MEMPHIS, TENN. – Memphis Zoo staff members, accompanied by The Tennessee Wildlife Resource Agency (TWRA), released a rehabilitated adult male bald eagle into Lauderdale County this morning.
On March 9, TWRA Officer Tim Ward encountered the bird in an area north of Ripley, Tenn. The bird was lethargic, and laying down across a railroad track. Upon capturing the bird, Ward brought it to Memphis Zoo to be treated.
“He was in bad shape when I found him,” said Ward. “I knew the first few days were the most critical, so after I dropped him off, I kept checking in with the Memphis Zoo team for updates.”
After a thorough examination, Dr. Felicia Knightly, Memphis Zoo Senior Veterinarian, determined the bird had a blockage in its throat. Knightly removed the blockage, and kept a watchful eye on the patient during its recovery. After a week, the bird resumed eating its normal diet, and began the process of rehabilitation.
“Successfully treating, and ultimately releasing a bald eagle back into the wild is another rewarding way that conservation plays a role in our work,” said Knightly. “Partnering with the TWRA on this successful recovery has allowed Memphis Zoo to do what we do best – help animals thrive. To see one of our nation’s symbols soar back into the sky today gave me great pride in this team effort.”
On average, Memphis Zoo helps rehabilitate three bald eagles a year. Once the rehabilitation process has been completed, the eagles are returned to the location where they were originally found. All bald eagles in captivity, including those in AZA accredited zoos, are birds that can no longer survive in the wild.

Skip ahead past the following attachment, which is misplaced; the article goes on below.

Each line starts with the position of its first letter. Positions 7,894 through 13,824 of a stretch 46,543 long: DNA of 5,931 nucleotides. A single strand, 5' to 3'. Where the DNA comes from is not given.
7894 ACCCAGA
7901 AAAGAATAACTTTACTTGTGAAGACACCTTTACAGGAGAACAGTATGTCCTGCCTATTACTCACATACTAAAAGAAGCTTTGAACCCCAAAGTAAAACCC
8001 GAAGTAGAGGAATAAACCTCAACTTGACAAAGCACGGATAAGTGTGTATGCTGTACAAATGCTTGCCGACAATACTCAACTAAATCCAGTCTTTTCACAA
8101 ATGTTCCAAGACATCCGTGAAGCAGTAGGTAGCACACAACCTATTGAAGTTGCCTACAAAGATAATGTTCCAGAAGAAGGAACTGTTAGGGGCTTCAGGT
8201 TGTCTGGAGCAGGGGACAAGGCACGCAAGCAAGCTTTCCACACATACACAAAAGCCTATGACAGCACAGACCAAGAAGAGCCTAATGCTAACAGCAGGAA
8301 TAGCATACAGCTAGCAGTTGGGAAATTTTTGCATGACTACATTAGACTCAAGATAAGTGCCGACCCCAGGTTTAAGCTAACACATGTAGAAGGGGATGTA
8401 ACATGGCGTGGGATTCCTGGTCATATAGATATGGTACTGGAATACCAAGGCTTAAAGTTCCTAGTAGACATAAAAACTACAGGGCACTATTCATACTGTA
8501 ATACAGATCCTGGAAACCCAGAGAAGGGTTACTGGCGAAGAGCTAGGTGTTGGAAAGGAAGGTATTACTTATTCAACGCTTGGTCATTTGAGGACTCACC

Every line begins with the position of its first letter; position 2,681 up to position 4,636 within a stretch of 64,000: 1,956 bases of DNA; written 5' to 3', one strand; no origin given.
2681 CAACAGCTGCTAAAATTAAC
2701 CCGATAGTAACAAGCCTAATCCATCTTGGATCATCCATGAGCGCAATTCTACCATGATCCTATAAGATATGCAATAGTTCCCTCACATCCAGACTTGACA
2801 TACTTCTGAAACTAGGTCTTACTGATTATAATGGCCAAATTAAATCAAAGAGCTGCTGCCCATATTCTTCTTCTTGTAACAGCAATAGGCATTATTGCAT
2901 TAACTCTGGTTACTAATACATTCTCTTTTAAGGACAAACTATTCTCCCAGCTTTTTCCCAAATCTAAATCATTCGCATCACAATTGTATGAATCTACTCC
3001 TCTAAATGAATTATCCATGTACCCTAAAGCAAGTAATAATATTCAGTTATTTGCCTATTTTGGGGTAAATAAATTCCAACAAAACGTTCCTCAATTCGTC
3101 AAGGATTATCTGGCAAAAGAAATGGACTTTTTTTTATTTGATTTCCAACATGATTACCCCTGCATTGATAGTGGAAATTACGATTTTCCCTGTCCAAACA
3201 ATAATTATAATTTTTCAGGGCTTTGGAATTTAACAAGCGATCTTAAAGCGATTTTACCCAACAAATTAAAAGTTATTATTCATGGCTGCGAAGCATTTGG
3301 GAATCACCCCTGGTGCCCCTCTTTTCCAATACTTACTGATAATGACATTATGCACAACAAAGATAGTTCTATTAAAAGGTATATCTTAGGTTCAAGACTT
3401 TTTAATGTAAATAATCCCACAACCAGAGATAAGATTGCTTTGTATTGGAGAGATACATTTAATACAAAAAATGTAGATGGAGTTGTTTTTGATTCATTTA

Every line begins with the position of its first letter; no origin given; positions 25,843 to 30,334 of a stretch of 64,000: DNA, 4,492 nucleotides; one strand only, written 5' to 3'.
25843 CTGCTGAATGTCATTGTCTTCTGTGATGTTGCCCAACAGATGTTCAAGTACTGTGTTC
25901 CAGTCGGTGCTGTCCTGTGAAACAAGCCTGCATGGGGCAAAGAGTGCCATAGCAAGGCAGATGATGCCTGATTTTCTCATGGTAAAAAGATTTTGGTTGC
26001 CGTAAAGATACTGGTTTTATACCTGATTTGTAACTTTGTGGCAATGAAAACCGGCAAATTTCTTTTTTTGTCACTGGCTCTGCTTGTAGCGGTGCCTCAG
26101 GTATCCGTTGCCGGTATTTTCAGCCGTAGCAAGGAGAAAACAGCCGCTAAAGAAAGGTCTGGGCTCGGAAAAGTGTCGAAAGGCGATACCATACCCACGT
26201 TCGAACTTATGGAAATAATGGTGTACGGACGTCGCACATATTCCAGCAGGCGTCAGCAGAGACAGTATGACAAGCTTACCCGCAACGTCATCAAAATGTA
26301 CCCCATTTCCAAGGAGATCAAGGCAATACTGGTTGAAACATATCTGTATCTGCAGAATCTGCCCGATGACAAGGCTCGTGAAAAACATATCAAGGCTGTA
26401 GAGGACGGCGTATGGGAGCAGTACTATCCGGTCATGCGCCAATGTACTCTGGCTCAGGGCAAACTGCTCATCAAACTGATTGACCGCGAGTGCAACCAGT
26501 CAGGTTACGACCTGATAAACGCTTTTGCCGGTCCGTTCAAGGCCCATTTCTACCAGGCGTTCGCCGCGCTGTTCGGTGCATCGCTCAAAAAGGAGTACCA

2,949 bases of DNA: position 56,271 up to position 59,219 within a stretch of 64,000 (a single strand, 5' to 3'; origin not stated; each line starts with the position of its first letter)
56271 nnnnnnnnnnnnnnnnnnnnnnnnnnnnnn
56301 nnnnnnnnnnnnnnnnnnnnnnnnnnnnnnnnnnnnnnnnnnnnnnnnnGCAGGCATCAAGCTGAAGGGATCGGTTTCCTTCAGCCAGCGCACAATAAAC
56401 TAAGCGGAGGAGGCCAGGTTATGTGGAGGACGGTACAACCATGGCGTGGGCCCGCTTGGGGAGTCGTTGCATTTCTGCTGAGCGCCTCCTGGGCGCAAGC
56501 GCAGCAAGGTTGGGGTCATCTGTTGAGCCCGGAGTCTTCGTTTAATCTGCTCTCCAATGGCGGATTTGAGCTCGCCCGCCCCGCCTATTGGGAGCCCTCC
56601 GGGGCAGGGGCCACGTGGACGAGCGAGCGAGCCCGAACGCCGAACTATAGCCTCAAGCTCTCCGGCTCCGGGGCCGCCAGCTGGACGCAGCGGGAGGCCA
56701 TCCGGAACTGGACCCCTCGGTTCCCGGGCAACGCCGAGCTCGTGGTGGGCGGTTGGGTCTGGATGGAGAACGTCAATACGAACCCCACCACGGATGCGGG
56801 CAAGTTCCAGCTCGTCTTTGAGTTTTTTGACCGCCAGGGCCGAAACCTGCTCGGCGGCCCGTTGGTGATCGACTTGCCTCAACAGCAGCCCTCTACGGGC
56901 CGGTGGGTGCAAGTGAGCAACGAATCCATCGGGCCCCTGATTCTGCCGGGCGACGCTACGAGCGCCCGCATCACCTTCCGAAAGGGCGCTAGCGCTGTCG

Bald eagles, as a species, are a conservation success story, and have made a comeback over the last few decades. In 1963, only 417 known breeding pairs of bald eagles were known in the lower 48 states. In 1967, the eagle was declared an endangered species. In 2007, bald eagles were removed from the Endangered Species List due to ongoing conservation work. As of today, there are 200 active nests in Tennessee alone.
About Bald Eagles
In 1782, the bald eagle was adopted as the symbol for the United States of America. Its likeness can be seen on anything from money, to individual state’s seals, to the Great Seal of the United States. It is the only eagle unique to North America.
Bald eagles are not actually bald. When viewed from a distance, the bird might look bald, but its head is covered with thick, white feathers. Their name most likely comes from the Old English word “balde,” meaning white. All feathers, including those on their head, are extremely important– if a bald eagle loses a feather on one side of its body, they will lose a matching one on the other side. This allows for them to stay in perfect symmetry, and helps with flying and balance.
About Memphis Zoo
Memphis Zoo, located in Memphis, Tennessee, is home to more than 4,500 animals representing over 500 different species. Recently named as one of the top zoos in the country by TripAdvisor® and by USA Today, Memphis Zoo has completed over $93 million in renovations and expansion since the early 1990s. The Zoo’s animal inhabitants reside in one-of-a-kind exhibitry, such as Once Upon A Farm, The Commercial Appeal Cat Country, Primate Canyon, Animals of the Night, Northwest Passage, Teton Trek, CHINA - home to giant pandas YaYa and Le Le, and the all-new Zambezi River Hippo Camp. Memphis Zoo was founded in 1906 and resides on 70 acres in the middle of Overton Park. It is an accredited member of the Association of Zoos and Aquariums. Memphis Zoo, YaYa and Le Le are trademarks of Memphis Zoo.